While there are current artist in all genres of music, some genres have seen great heights; only to fade right back into the background noise of general life. For many of them they might only see a short time in the limelight, others fading away and making comebacks though out time.
Contrary to popular belief the genre Emo was actually created in the mid 1980’s by hard core punks who were interested in expanding the emotional range of their music beyond the heavy, angry emotions punk rock is known for. Sky rocketing to popularity in the early 2000’s the modernisation of this genre of music holds little resembleance to to the original music within the scene. With the music, fashion and culture taking on a life of its own in main stream America. With festivals like the Vans Warped tour attracting kids with too much eyeliner and not enough colour in their wardrobe, parents were confused and concerned. By 2010 the catchy and relatable tunes of bands like My Chemical Romance and Funeral for a Friend slipped back into the underworld, with the bands either branching out in different musical directions. Although many regard the change of style of My Chemical Romance (arguably one of the most popular emo bands at the time) and subsequent break up as the signal of the end for the genre. Many fans simply grew out of the style of music with age, and some even went on to become fans of our next genre that faded away.
What happens when you mix the musical stylings of emo and Electronic Dance Music (EDM)? You get one of the most popular musical genres in the late 2000’s Masses of Emo fans made a distinct musical change along with Sonny Moore, front man of From First to Last. The origins of dubstep can be found in the 1980’s when the rise of the Jamaican Party System scene, or in Simple terms, when people started experimenting with spinning records. Towards 2010 when hits with fast, erratic beats seemed to be gone from the limelight as fast as it came into it. Dubstep made fusion genres possibly during this time in EMD genres such as electro house, future garage and brostep started to be created around thing time, pulling attention away from dubstep, by 2013 it had receded back into the underground.
The worlds answer to the dark themes and black fashion of grunge was britpop. The genre was popular throughout the early 90’s and boasted about everything British; from art, fashion and even weighing in on politics. They referenced British guitar bands of the past and unique British concerns and topics. 1994-95 was dubbed ‘The Battle of Birtpop‘ with Oasis and Blur going head to head in a chart battle in the height of britpop popularity. This all brought alternative rock to the mainstream, creating the back ground for the larger British culture movement referred to as ‘Cool Britannia‘ By 1997 the hype had fizzed out, with bands like The Spice Girls capturing the attention of those in charge of Britpop. The genre is now looked at as more of cultural movement or a marketing tool now.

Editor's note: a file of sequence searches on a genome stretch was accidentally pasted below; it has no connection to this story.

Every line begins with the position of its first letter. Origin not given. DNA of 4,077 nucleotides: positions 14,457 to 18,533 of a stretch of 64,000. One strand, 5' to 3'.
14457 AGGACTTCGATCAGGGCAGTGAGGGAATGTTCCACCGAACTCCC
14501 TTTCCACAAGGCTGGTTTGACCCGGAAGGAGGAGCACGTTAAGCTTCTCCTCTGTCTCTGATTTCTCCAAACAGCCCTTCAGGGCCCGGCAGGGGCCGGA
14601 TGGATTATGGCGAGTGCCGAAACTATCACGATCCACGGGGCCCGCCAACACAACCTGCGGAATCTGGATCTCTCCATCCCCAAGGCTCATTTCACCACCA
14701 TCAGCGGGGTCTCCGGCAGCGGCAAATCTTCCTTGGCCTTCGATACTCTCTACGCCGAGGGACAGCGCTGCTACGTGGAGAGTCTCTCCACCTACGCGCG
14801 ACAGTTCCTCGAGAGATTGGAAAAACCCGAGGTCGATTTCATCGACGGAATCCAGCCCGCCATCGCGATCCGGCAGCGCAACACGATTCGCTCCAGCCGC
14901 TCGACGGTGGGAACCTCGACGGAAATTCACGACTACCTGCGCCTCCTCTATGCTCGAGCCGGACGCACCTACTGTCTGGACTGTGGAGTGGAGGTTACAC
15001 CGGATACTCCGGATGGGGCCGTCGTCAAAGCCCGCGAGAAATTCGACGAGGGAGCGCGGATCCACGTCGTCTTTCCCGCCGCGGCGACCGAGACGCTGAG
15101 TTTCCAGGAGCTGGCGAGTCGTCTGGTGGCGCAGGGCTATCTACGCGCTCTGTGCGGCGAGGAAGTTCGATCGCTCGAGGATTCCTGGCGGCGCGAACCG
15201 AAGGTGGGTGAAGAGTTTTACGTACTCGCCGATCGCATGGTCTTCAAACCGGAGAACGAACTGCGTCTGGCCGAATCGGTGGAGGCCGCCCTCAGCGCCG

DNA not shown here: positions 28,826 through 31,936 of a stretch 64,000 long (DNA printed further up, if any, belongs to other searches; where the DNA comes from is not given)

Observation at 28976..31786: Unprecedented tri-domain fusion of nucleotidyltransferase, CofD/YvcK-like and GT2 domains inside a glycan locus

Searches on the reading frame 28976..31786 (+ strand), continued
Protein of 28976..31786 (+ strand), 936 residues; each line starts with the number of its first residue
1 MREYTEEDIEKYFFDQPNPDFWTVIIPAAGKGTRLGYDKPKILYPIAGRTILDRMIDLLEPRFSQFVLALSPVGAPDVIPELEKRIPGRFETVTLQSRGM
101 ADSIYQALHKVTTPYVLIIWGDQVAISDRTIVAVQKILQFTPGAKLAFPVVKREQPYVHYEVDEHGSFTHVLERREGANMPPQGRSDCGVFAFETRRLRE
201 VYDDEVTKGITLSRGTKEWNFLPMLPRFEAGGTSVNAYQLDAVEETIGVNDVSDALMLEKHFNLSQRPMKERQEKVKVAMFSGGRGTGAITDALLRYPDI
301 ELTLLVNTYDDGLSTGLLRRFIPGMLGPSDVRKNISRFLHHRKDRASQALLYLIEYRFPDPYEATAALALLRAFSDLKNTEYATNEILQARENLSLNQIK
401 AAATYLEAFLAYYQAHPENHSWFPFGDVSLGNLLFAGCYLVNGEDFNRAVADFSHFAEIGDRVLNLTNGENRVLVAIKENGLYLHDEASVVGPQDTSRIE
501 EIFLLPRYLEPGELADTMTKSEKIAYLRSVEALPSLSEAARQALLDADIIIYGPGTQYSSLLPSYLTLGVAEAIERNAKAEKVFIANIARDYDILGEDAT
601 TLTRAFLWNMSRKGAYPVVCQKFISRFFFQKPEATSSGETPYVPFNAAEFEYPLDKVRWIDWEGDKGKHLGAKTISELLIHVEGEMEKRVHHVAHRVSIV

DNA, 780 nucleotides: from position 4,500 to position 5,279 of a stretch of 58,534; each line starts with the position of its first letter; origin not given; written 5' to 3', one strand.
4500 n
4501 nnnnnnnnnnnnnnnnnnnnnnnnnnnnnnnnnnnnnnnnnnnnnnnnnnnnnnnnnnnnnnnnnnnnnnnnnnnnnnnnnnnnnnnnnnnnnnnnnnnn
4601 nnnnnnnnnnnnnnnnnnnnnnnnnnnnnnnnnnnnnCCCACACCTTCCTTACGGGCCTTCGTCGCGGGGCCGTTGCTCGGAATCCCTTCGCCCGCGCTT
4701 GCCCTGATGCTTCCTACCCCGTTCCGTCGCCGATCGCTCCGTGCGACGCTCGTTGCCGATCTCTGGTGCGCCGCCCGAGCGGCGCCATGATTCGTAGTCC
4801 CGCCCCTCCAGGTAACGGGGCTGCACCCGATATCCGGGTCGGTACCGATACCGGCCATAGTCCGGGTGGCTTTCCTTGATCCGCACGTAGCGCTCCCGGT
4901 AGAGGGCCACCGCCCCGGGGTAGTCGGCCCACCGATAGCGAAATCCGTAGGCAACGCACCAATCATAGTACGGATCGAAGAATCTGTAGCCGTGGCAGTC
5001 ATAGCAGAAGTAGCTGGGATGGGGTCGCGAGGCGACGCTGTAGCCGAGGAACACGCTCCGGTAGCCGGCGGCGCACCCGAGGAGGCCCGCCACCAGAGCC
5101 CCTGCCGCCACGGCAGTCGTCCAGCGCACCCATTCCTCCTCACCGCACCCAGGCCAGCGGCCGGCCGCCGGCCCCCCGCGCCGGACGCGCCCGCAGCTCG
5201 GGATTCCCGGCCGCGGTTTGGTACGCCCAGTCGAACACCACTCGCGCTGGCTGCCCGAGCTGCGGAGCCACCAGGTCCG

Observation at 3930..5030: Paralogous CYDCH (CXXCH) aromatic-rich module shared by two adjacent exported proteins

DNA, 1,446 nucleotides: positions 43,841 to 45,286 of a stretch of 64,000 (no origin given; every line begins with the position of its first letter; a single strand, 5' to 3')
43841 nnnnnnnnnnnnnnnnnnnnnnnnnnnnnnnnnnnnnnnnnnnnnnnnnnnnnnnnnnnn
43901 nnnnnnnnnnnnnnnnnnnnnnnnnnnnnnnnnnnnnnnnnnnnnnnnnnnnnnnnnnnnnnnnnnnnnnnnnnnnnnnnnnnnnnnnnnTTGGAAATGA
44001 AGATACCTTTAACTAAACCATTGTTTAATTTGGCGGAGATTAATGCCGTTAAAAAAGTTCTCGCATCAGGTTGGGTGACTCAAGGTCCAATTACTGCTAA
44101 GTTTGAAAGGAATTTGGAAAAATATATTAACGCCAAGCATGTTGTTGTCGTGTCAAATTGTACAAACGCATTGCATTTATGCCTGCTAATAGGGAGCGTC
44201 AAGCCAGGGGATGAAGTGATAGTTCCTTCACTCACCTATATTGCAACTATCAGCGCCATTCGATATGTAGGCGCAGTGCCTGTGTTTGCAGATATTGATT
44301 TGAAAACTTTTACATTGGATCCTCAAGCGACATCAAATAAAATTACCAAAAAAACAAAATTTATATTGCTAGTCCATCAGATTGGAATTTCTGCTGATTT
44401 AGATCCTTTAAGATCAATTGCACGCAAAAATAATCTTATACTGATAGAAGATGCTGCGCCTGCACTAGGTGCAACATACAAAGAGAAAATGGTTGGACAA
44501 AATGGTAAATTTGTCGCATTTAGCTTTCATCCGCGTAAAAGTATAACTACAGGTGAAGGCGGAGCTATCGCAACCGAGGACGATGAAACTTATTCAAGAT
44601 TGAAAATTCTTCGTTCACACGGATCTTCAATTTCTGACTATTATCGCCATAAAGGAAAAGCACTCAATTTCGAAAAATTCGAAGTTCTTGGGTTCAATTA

Combinations of genres or fusion genres have always drawn people that have interests in many genres. Nu mental is no different, combining the stylings of rap, singing, screaming and growling to one crazy genre. Becoming popular in the late 1990 and continuing on into the early 2000’s, bands such as Korn, Limp Bizkit, Papa Roach and Linkin Park sold multi platinum albums. The scene got over-saturated with bands mid-2000’s leading to under-performing high-profile releases, many bands ditching their sound in favour of newer or more focused genres such as metal core. This genre also has it fair share of contraversy, leading many bands to distance themselves from to genre or regect the label completely.
While other genres have faded in and out of popularity, disco is the only one with an actual death date. Hitting the hits in the late 1960’s it had it’s fare share of critics. It’s main audience was from the gay, African American, Italian American, Latin and those in the psychedelic scene in Philadelphia and New York City. Considered a reaction to rock and roll music and the stigmatisation for dance music brought on by the counterculture movement of the time. Many mainstream artists recorded songs within the disco theme, creating more hype for the worldwide sensation. Although by 1982 the popularity had started to die off. This is attributed to the fact distaste of the music was at an all time high and an anti-disco was planned on July 12th 1979 formally recognises as ‘Disco Demolition Night‘. Held in Chicago and advertised as a baseball promotion, set to happen between the games of the twi-night doubleheader of the Chicago White Sox and the Detroit Tigers. Promoters sold tickets at the door to those who brought disco record for a whopping $.98, many of the record were not collected by staff and were later used as flying discs off the stands. Over 50,000 people in came to witness a box of disco records being blown up, after which thousands of fans stormed the field refusing to leave, resulting in the riot squad being called. The game was initially postponed but after intervention by the American League, the White Sox forfeited the following day. While some consider the protest and act of racism or homophobia, many have denied this. Either way, Disco Demolition Day is considered the main factor in the decline in popularity of the genre, and by 1983, it had dropped back and made way for other genres to step forward.
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